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Lebanon Valley College 


Vol XXVIII AUGUST, 1939 No. 5 





Published Moiitiiiy. iiintcred as sccorid-class matter at Aniiviiis Pa., uiidci ict of 

August 24. 1912. 


CLYDE A. LYNCH, Chairman 





CLYDE A. LYNCH, A.M., B.D., Ph.D., D.D., LL.D President 

SAMUEL 0. GEIMM, A.M Registrar 

MILTON L. STOKES, M.A., LL.B., Fh.B. Director of Extension, Sat- 
urday and Evening Classes. 



HIRAM SHENK, A.M., LL.D Professor of History 

SAMUEL H. DERICKSON, M.S., Sc.D. Professor of Biological Science 

SAMUEL O. GRIMM. A.M Professor of Physics 

CHRISTIAN R. GINGRICH, A.B., Lh.B.. Professor of Political Science 
and Sociology. 

MARY C. GREEN Professor of French 

PAUL A. WALLACE. Ph.D Professor of English 

G. ADOLPHUS RICHIE, A.M., D.D Professor of Bible and New 

Testament Greek, 

MILTON L. STOKES, M.A., LL.B., VYi.D. Professor of Business Ad^ 
ministration and Economics. 

STELLA JOHNSON STEVENSON, Ph.D.. Professor of French Liter- 

V. EARL LIGHT, Ph.D Associate Professor of Biological Science 

LENA LOUISE LIETZAU, Ph.D Professor of German 

GEORGE G. STRUBLE, Ph.D Associate Professor of English 

L. G. BAILEY, Ph.D. Professor of Psychology 

MARGARET A. WOOD. M.A Instructor in Ecoyiomics 

AMOS BLACK, Ph.D Professor of Mathematics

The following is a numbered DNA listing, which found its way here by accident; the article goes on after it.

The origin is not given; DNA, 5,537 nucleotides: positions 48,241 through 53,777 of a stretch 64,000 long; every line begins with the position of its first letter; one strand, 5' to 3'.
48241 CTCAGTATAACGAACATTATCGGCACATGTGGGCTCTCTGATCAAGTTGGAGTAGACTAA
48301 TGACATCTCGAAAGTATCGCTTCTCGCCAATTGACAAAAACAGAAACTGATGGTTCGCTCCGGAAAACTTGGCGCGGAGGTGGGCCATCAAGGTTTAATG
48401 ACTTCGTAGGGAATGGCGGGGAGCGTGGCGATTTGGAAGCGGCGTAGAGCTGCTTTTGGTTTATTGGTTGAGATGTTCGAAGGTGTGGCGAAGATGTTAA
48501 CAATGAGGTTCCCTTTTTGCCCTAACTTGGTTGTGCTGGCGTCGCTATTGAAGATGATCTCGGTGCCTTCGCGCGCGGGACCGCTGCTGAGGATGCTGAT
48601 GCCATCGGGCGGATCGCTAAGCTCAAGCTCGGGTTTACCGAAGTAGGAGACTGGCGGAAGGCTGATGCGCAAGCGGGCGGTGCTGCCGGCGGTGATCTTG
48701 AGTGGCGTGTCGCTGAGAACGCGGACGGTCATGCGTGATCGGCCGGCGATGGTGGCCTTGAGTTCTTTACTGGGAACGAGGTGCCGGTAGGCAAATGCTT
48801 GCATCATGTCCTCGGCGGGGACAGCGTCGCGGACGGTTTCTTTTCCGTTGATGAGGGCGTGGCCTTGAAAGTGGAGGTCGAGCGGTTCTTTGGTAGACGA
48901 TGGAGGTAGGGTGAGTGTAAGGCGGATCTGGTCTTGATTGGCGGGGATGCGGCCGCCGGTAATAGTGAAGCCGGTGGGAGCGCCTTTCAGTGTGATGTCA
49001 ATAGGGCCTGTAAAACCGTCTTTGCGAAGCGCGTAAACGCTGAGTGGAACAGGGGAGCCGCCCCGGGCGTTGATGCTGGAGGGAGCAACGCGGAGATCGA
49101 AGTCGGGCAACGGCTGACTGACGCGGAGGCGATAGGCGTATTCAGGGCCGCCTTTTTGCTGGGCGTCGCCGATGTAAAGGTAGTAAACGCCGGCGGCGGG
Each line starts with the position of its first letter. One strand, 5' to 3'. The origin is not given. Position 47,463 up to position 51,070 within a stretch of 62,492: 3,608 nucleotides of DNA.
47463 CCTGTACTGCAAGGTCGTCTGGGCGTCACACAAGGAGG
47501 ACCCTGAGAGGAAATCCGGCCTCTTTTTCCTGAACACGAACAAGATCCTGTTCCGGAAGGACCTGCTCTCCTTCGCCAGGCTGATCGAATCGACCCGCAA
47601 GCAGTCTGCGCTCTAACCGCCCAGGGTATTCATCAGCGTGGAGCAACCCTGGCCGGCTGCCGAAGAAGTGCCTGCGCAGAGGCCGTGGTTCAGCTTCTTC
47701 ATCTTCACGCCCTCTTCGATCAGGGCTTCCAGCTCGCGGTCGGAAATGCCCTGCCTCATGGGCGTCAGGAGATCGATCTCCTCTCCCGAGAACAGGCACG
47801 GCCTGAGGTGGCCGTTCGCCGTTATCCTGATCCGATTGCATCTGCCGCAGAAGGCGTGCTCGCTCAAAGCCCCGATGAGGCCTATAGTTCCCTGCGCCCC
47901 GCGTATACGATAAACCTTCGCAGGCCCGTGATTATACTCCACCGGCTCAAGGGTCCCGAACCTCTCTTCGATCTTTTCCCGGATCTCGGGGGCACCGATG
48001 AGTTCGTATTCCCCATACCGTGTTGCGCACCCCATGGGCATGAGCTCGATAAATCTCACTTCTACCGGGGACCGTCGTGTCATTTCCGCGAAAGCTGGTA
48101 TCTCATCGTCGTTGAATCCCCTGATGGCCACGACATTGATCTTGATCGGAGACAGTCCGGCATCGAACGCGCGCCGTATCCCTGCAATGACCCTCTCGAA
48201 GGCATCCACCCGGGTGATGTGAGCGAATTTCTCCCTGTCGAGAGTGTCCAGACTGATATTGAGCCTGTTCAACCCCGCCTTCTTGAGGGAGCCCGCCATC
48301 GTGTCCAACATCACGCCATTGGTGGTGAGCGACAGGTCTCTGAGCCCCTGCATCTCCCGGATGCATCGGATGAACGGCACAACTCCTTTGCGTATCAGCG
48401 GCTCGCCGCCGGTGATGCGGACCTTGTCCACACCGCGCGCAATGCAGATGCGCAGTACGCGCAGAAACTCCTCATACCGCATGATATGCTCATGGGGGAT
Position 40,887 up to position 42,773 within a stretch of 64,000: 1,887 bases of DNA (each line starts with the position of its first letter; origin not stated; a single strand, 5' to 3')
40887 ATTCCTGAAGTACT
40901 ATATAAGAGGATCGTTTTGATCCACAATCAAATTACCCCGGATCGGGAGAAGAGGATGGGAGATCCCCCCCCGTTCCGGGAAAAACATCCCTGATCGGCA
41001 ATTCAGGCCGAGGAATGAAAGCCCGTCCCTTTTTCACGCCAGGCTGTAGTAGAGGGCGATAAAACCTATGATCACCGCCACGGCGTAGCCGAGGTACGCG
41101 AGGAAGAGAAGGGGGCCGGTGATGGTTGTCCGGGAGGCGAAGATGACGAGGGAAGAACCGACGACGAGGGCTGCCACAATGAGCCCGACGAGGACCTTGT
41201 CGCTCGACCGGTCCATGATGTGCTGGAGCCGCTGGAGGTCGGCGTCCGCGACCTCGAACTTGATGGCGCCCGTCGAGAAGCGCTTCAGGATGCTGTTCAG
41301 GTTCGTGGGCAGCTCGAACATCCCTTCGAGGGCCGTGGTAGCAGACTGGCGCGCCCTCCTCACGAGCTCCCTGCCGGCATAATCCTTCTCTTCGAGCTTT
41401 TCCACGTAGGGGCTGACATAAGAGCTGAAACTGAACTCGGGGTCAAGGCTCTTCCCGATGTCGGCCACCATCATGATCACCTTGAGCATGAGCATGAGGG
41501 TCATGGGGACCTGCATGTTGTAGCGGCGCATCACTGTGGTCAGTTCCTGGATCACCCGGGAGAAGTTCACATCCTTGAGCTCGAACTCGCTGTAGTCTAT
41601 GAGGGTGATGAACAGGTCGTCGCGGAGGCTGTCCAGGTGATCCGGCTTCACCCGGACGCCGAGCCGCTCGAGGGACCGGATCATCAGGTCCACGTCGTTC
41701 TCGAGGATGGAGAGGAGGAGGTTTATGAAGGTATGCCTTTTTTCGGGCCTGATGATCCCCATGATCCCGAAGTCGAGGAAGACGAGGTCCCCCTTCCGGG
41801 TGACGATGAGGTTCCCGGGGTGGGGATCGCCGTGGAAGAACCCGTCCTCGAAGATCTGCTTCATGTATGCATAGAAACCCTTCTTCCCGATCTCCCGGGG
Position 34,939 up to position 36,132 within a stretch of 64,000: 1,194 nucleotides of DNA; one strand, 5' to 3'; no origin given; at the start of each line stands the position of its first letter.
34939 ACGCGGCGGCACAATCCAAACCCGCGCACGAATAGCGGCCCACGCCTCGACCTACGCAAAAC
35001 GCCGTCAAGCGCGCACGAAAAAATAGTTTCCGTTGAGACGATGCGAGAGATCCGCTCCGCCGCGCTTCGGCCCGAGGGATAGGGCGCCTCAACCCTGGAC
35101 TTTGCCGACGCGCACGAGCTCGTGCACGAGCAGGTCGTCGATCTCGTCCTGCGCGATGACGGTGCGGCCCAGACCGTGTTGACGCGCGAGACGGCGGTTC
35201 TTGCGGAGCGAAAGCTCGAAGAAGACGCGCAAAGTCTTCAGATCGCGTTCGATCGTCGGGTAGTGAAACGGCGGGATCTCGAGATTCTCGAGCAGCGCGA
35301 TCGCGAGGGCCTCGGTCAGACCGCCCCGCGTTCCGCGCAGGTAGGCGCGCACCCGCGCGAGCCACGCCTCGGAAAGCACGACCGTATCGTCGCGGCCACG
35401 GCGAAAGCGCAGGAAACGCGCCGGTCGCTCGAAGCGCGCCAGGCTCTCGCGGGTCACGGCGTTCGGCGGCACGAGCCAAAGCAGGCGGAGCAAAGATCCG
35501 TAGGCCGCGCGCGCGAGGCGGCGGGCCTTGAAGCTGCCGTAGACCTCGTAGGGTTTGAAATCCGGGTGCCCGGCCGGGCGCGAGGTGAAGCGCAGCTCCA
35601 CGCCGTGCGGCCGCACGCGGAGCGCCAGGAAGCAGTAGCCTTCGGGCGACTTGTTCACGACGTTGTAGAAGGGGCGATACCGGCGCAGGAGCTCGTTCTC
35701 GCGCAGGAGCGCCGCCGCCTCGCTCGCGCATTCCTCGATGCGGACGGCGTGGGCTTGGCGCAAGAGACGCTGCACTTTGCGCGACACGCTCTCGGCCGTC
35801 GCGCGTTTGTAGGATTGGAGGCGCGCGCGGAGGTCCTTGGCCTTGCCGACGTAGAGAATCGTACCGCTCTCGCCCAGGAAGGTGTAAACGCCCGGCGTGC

PAUL O. SHETTEL, M.A., B.D., ^.l^.T).. .Acting Professor of Philoso- 
phy arid Religion. 

CLYDE S. STINE, A.M., Ph.D Acting Professor of Education 

FREDERIC K. MILLER, A.M Acting Professor of History 



Through extension work in Harrisburg, evening classes at the col- 
lege in Annville, and summer school, Lebanon Valley College has for 
many years enabled many students to obtain college courses and secure 
academic degrees while continuing their regular occupations. By a care- 
ful selection of courses and consultation with the heads of the depart- 
ments of the college or the director of extension and evening classes, a 
student can meet the requirements of the college for a baccalaureate 
degree while earning a livelihood. 

All extension and evening courses are taught by full time members 
of the college faculty. The courses offered in extension and evening 
class work are so alternated from year to year that a student can readily 
secure those required for graduation. 


Lebanon Valley College is fully accredited by the Department of 
Public Instruction of Pennsylvania, the American Association of Col- 
leges, and Secondary Schools of the Middle Atlantic States and Mary- 
land, and the American Association of University Women. It is a 
member of the American Council on Education.